4 Ways to Go Green on the Big Day
Forget black sashes, red roses or blue-embroidered handkerchiefs, today’s chic, new wedding trend is spending your green on going green. From food to make-up, not only is including the Earth on your guest list possible, it’s easier and more affordable than you might think.
Here are four concepts to consider when going green, and creative ways to get there.
1. Support Sustainability
According to Danielle Venokur, founder and principle planner at the sustainable event design company dvGreen in New York City, the most straightforward way to green a wedding is with the flowers and the food. The goal is to use either local or organic products, or ideally both (sometimes you have to weigh the benefit of going organic against the carbon footprint of having materials shipped if they aren’t available locally).
Organic flowers can be more expensive, but you can cut costs by designing your floral arrangements based on local, seasonal availability, or by filling out you centerpieces with greenery and herbs.
Creating the menu for the reception based on abundant, seasonal options, such as fruit in the summer or root vegetables in the winter, also is the way to save if you are using product from smaller, organic farms that are typically a little more expensive. It’s a timely and costly process for farms to become certified organic, which contributes to the added expense on our end, but it’s such a growing trend that there is increased availability for organic products of all kinds, literally from soup to nuts.
And if you’re really feeling adventurous, you can even serve the food with plates made from sugar cane and utensils made from potato starch or corn plastic, which simply ends up in the compost.
2. Think Both Usability and Re-usability
When it comes to the décor, consider either renting it or use props or handmade items offered by friends or from your own home, suggests Angelica Weihs, founder of two eco-conscious wedding companies, Angelique Events and Green Weddings & Events, both based in Los Angeles, and author of “Green Weddings” (Ignite Publishing, 2008). One of her brides brought her own Moroccan lamps and silver tea pots on huge silver trays for Moroccan mint tea, but rented 200 colorful tea glasses (or you could purchase the glasses from a Fair Trade company and use them as favors). Another one of Weihs’ couples used gnarly, found tree branches to display the 200 colorful handmade origami birds that served as place cards. One of Venokur’s couples even did a beautiful wedding table with all paper, including handmade tissue paper flowers and paper vases, all made from recycled content.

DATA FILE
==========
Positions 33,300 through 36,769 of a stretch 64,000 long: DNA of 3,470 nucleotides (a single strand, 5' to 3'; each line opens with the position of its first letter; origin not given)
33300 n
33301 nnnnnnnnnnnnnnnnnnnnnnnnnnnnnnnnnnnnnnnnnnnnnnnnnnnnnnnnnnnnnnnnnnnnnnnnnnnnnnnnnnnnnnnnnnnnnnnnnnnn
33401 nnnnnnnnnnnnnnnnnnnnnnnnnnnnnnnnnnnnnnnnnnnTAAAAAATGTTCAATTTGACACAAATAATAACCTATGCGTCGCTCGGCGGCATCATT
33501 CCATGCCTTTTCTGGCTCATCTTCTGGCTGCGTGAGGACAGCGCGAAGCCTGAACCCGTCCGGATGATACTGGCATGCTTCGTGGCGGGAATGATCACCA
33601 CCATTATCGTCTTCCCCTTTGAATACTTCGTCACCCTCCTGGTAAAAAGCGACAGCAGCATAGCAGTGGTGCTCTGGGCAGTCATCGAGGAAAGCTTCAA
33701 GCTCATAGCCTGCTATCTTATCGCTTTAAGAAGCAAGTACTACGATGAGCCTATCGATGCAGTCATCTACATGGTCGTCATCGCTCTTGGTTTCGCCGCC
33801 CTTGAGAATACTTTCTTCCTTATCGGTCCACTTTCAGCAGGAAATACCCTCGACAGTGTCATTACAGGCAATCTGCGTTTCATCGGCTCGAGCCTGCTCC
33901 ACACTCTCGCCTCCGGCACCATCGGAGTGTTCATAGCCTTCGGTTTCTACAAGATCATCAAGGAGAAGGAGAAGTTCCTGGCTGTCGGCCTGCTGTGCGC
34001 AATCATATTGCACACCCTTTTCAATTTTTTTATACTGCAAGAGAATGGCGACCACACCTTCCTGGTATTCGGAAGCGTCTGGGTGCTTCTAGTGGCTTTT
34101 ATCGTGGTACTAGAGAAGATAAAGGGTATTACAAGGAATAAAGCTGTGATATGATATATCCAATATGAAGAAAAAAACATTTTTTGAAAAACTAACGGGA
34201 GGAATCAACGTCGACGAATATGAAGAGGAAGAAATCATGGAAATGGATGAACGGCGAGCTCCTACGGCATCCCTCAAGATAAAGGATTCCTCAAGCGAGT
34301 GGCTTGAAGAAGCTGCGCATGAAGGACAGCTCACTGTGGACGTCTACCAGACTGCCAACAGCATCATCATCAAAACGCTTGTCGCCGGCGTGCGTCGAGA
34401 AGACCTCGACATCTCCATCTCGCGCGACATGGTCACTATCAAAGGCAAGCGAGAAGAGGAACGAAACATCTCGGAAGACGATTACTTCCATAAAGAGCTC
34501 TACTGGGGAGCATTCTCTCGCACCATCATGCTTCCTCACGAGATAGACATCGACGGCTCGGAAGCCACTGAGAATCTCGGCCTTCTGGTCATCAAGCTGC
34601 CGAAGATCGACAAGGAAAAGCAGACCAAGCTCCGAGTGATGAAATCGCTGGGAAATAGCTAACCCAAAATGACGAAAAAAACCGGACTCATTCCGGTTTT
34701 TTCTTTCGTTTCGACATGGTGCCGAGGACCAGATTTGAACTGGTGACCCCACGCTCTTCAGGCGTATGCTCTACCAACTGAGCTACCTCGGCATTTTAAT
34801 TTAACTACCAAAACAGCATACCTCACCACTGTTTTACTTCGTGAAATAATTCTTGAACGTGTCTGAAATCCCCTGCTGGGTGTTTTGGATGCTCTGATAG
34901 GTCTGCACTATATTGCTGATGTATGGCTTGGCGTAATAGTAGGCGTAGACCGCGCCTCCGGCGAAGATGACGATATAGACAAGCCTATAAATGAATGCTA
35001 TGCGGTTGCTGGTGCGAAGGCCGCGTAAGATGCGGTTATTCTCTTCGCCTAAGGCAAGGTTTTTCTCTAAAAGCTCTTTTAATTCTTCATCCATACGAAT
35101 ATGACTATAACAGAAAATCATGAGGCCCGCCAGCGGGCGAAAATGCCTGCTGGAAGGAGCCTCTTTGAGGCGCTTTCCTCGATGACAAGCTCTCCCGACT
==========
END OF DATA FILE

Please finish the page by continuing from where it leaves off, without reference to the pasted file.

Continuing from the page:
“The colors were pink and white and silver, and the table was accented by votive candles with tissue paper candle holders and garlands of white rock candy that gave the illusion of crystals,” says Venokur. “It was truly elegant, and guests couldn’t believe that it was all paper.”
In regards to attire, vintage is a great route to take for wedding dresses with tons of personality, or find a newer designer dress in an upscale consignment store – you can always sell it yourself afterward, or even donate it to Brides Against Breast Cancer, which raises money for breast cancer research by offering brides-to-be the opportunity to purchase donated gowns at a discount.
And yet another usability favorite is buying favors that your guests can actually use, says Weihs, from romantic soy candles, to flasks filled with a favorite organic liquor, to organic truffles. Or consider making the centerpieces entirely from fresh herbs, fruits or vegetables arranged in jars, and then offer them to guests as party favors and use the leftovers the next day for the post wedding brunch.
“One of my brides had her mother sew organic linens and napkins for 240 guests , then had them dry cleaned afterwards and gave sets of them to her bridal party as her gifts,” says Weihs.
3. Reduce Pollution
Provide energy with solar or bio-diesel fueled generators, or party in the day time or on a warm summer night with romantic candles and acoustic musicians, suggests Weihs. Have all the events take place in or near one location so that travel is limited, or shuttle your guests in hybrid or biodiesel vehicles. You can then off-set the remaining carbon footprint of your wedding with a company like TerraPass or Native Energy.
“You can really off-set anything,” says Venokur, “including your guests’ travel, your lighting, the cleaning involved, food production and preparation – literally every aspect of the wedding.”
4. Think Ethically
There are numerous ways a bride can make sure her attire doesn’t harm anyone else in the process. When it comes to engagement rings, avoid “conflict diamonds” by sticking to the cultured or vintage variety, or branch out and use other gorgeous gems and wedding bands made of recycled gold or titanium, suggests Weihs. Stunning wedding dresses can be made with sustainable, Fair Trade fabrics, such as organic cotton or hemp silk, and the cost will be the same as having any wedding dress made. And when planning your hair and make-up, look for products that are paraffin free, that use natural elements and that don’t test on animals, adds Venokur.
“There are lots of shades of green and creativity is one of them,” says Weihs.